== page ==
What's big, red, and supposed to be the next big thing in workplace collaboration? Google's new Jamboard, a massive touch display and accompanying cloud service that's supposed to help business users brainstorm together.
Jamboard works like a digital whiteboard, letting users sketch out ideas, attach digital sticky notes, plus bring in content from the web into a single, constantly updating workspace. People can use Jamboard to collaborate both on the 55-inch mega-display of the same name, or using accompanying tablet and smartphone apps for iOS and Android.
The Jamboard is available in private beta for business customers of Google's G Suite productivity service offering starting Tuesday. The company expects to make it generally available early next year.
For companies that have already invested in using G Suite and want to spend tens of thousands of dollars on bringing digital whiteboards into their workplaces, Jamboard seems like an interesting option.
The hardware is slickly-designed, and Google's functionality feels like it could be a major enhancement over analog brainstorming.
But Google is asking companies to make a big commitment to Jamboard. The company isn't revealing final pricing for the appliance yet, but expects its hardware to cost less than US$6,000 at release.
That means a rollout of multiple Jamboards in an organization will likely cost tens if not hundreds of thousands of dollars.
For that price, companies get a fairly robust hardware package. The Jamboard boasts a 4K display, and comes with a pair of high-precision styluses for sketching and writing, along with a digital eraser that also doubles as a cleaning cloth. In addition, users can also touch the screen with their fingers and manipulate items on the screen with multi-touch gestures.
Jamboard also supports technology that will turn handwriting drawn on the screen into text, and convert drawn shapes into digital ones. It's a way to dress up the work that people are doing on the device.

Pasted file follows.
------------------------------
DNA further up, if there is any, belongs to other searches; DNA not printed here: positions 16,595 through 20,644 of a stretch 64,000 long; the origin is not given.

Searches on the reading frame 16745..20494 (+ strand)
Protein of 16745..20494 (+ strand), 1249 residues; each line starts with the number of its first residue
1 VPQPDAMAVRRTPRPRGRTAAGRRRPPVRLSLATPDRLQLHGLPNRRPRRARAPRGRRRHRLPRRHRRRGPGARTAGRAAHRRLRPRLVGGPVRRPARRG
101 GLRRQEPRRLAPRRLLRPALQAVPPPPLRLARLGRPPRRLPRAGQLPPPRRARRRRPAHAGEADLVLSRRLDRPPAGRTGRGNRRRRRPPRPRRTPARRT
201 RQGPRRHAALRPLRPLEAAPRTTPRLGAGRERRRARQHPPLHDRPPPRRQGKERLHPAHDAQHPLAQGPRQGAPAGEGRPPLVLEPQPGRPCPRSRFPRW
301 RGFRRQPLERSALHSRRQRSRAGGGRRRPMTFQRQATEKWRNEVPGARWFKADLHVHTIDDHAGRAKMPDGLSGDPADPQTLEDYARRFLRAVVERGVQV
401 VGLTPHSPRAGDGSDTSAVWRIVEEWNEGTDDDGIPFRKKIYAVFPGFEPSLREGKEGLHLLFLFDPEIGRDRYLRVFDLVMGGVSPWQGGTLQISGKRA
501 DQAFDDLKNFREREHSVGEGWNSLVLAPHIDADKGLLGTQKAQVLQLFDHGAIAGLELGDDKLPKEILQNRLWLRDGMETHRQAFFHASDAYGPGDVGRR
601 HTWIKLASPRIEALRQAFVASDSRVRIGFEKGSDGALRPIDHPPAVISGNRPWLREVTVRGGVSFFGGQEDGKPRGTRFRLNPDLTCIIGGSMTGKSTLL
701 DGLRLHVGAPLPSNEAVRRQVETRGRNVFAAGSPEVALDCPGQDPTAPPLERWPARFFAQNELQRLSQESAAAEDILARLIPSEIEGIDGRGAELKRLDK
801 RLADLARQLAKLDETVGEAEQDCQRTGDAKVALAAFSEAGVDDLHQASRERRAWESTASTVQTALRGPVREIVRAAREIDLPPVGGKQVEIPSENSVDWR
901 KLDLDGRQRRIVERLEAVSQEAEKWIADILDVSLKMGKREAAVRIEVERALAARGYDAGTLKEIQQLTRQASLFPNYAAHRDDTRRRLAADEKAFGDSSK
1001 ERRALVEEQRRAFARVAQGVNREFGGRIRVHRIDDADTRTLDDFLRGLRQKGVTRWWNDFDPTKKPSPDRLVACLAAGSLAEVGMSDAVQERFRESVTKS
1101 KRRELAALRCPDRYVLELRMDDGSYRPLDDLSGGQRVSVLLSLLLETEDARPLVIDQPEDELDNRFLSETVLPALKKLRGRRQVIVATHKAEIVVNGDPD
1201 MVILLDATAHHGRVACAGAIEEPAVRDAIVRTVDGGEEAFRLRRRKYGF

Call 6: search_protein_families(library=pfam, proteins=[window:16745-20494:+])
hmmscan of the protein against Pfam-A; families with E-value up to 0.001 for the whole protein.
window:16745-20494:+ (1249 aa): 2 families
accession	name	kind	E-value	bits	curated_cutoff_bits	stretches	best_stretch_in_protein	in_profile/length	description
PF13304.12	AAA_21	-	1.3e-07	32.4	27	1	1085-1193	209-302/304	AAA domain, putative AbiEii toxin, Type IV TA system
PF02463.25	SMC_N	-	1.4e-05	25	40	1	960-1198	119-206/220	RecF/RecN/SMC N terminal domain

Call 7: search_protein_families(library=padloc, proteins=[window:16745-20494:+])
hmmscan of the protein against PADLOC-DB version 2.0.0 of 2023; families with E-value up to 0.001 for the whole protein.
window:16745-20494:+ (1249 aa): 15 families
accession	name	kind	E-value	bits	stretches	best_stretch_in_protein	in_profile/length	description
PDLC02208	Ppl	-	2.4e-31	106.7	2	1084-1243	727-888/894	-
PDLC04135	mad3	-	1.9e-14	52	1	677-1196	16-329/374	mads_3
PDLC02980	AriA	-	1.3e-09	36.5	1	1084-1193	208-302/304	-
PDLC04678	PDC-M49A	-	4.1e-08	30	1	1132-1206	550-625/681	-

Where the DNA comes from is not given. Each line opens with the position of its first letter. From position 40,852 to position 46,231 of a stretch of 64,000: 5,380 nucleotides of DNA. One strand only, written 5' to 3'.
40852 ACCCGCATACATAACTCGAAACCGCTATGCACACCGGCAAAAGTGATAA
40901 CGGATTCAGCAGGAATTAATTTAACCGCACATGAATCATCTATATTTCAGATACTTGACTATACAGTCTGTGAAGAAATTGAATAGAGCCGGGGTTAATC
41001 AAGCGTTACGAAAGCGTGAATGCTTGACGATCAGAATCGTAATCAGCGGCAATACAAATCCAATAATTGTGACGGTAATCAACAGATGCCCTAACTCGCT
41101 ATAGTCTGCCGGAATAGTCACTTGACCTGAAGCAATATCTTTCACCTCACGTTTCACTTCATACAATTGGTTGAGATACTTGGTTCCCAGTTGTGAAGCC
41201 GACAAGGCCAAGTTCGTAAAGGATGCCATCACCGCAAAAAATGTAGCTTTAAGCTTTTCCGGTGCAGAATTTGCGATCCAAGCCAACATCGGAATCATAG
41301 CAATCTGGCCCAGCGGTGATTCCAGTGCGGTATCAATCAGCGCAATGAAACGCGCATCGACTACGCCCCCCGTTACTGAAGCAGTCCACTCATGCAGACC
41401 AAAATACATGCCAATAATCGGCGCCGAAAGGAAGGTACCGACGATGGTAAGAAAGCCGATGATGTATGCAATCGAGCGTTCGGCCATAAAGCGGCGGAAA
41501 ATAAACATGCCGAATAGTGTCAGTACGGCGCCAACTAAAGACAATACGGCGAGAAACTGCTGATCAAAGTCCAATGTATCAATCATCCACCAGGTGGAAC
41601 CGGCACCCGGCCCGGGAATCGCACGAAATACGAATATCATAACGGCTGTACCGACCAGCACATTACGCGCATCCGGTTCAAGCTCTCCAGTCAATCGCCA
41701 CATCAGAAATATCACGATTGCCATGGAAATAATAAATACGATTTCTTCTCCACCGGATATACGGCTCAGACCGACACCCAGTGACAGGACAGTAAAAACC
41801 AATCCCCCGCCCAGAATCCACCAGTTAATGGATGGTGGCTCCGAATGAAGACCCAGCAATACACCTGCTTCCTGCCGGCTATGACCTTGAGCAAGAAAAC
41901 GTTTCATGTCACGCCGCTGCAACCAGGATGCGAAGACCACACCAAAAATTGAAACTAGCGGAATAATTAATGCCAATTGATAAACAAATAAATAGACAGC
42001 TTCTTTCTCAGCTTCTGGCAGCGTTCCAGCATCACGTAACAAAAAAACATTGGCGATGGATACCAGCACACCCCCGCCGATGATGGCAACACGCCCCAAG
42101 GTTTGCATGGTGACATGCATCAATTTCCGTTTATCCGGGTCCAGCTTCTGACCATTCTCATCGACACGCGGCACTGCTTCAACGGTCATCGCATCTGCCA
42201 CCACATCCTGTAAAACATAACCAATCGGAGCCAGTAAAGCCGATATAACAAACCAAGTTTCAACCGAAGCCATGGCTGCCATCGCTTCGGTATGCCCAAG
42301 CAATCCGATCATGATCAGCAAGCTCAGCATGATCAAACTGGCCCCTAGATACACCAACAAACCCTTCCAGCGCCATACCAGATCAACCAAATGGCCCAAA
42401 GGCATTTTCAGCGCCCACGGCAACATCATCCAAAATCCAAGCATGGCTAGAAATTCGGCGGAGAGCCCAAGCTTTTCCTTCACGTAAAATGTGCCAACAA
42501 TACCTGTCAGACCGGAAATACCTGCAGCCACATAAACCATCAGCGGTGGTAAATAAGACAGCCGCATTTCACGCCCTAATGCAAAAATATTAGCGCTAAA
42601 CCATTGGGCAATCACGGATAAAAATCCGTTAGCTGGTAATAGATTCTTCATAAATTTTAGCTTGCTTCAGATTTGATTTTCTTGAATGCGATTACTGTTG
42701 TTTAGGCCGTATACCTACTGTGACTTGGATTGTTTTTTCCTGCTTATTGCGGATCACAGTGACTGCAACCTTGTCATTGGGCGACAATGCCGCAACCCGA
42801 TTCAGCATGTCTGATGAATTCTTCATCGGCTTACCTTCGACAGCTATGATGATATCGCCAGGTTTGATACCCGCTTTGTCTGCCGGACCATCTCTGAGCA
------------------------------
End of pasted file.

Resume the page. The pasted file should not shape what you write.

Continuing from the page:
All Jams are backed up to one user's Google Drive account, which means that in the event the Jamboard appliance loses power, users' work is backed up to the cloud.
The Jamboard appliance can support the full Hangouts experience using its built-in camera, speakers and microphone. That means users could interact with a call that has up to 50 participants on it while whiteboarding at the same time. That turns the device into a roving collaboration hub, which could be useful.
Users will also be able to interact with the full Jamboard canvas using the tablet apps that Google has developed for Android and iOS. That way, people who don't have control of the mega-display can still contribute fully to the conversation at hand, whether they're in the room or working remotely.
People can also add content to a Jam using the Jamboard phone app for iPhone and Android. It won't give users the full ability to edit what people are working on, but will make it easier for them to do things like add outside content and sticky notes to what's being discussed.
For those folks who just want to see what's going on, they'll be able to tune into a Jam via Chrome on a PC or Mac.
In the view of Gartner Research Director Adam Preset, Jamboard's impact on the market will be similar to Microsoft's Surface Hub. That product, which is a large touchscreen display designed for Office 365 users to collaborate live in person and over the internet, is taking share away from existing digital whiteboard vendors in the enterprise. He sees the Jamboard as playing a similar role.
"The organizations that have already committed to Google, and have not found a sufficiently useful digital whiteboarding solution that works well with Google, will be quite satisfied," Preset said in an interview. "This appliance in and of itself, however, will not drag more business over to the larger Google G Suite service."
In many ways, Jamboard feels like a quintessential Google product -- slickly designed with features that are futuristic and forward-thinking, and forged in the crucible of the company's own rigorous needs. But like the company's other offerings in that vein, there's still an open question about whether its customers are interested in or ready for the future.
After all, this feels a bit like the second coming of Google Wave, a before-its-time collaboration product that let people work together on constantly evolving, live-updating digital whiteboards (without a physical component). Wave launched in 2009 and shut down in 2012, due to lack of interest.
What's more, there's still a lot more to be done for Jamboard to evolve as a product. Right now, the service doesn't support rewinding a Jam to see how it evolved over time, or embedding video in a Jam. All of that's on the roadmap for the product's future, according to representatives from the company.
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